Recent news of 600,000 sign ups into the federal health exchange in the first week provides a small glimmer of hope for the ACA. Nothing more motivating then scarcity — think Black Friday for health insurance. However, the effort to maintain or grow enrollment for 2018 is unlikely, especially when the enrollment period has been cut in half, enrollers have been eliminated and is down on Sundays. Despite the focus on the post-election state of affairs, the real story regarding the uninsured population is not what has happened over the last year, but what has occurred over the last two enrollment cycles. Since 2015, we have not seen a significant reduction in the number of uninsured individuals across the U.S. and that number has held steady at around 10 percent of the population.  

The underlying premise is we need an infusion of healthy uninsured individuals to spread the risk and sustain cost. And, the goal of the ACA was to mostly eliminate our uninsured population, so this 10 percent remains a thorn in the side of the legislation.  Why has this elusive group of uninsured not selected a plan on the federal exchange? And why do they choose not to, despite being required to pay penalties (2.5 percent or $695 per individual and up to $2,085 for a family)? 

If the penalties were significantly less than their overall cost of insurance, that would be one story, but as it stands, that is not the case. According to a recently published article by Kaiser Family Foundation entitled “How Many of the Uninsured Can Purchase a Marketplace Plan for Less Than Their Shared Responsibility Penalty,” most (about 70 percent) of individuals are getting the short end of the stick when it comes to bowing out of coverage. And 54 percent of uninsured individuals who are eligible to purchase a marketplace plan with or without a subsidy would be better off financially if they purchased a bronze plan, rather than remaining uninsured, meaning the penalty is higher than the cost of coverage So you are getting the coverage for free.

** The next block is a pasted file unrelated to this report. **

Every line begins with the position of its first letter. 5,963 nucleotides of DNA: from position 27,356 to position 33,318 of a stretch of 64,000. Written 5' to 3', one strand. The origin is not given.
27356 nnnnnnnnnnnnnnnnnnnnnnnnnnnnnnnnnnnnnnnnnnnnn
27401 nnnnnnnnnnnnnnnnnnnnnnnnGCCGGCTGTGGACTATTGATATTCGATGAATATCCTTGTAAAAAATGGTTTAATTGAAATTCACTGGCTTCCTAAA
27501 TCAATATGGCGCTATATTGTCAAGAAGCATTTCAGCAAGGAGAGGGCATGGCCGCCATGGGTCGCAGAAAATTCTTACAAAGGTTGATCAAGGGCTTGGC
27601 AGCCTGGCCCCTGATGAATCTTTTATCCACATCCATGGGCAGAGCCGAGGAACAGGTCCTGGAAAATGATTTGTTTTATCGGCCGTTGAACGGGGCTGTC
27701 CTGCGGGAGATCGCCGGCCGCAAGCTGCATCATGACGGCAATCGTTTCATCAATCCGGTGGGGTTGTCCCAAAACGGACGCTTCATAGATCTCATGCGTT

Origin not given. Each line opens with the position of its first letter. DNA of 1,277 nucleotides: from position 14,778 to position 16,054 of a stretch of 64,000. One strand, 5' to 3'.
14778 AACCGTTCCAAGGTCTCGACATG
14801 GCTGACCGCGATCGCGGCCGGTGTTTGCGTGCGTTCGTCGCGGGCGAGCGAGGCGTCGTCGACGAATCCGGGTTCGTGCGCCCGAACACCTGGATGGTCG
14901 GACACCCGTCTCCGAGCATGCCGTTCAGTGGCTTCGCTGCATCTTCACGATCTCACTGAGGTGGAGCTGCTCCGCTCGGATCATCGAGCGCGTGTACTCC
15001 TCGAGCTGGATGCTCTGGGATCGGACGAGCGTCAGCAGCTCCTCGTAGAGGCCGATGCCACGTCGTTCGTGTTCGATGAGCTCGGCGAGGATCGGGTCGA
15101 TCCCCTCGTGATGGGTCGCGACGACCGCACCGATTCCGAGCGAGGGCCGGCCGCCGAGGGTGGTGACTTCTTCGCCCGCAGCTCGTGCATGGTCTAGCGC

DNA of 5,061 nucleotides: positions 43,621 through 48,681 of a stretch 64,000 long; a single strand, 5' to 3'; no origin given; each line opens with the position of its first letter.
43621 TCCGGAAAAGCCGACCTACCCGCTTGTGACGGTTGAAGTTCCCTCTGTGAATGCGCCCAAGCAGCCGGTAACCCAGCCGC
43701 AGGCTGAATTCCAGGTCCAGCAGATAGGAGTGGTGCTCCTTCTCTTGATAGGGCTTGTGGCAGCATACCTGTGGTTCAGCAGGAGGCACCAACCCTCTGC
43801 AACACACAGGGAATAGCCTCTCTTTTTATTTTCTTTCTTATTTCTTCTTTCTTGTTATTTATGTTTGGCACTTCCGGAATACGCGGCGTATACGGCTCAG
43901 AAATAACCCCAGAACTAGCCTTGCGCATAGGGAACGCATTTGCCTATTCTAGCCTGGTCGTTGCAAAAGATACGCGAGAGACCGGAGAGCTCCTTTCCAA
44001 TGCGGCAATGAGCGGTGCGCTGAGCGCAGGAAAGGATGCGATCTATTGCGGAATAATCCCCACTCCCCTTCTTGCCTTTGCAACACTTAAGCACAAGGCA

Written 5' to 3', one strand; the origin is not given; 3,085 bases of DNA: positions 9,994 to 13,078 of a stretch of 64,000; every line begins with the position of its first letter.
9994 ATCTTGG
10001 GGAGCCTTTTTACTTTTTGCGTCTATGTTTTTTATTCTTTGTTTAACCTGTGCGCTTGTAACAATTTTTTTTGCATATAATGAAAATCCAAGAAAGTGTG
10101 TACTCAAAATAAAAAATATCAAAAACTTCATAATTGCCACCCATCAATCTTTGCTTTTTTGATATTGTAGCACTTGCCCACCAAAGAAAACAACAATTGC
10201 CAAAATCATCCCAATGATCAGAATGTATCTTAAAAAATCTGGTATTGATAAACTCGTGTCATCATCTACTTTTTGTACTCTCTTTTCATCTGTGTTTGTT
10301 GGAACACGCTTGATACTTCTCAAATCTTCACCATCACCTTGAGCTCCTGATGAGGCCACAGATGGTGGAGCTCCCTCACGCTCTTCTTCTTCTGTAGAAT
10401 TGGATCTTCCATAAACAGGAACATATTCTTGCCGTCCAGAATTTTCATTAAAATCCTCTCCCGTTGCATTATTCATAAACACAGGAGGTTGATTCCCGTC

History has shown that tax policy normally shapes behavior. We would be hard-pressed to point to any piece of tax legislation where a clear majority of our population has opted for the penalty if it doesn’t work in their favor. The likely answer ties back to an inability to engage this population and their lack of understanding on how the math works in their favor. If ACA remains in place for the next several years, we should make a conscious effort to better communicate the financial benefits of enrolling on an exchange. These efforts will pay off in many ways, including stabilizing cost for the individual health market as a whole, as well as the small group market.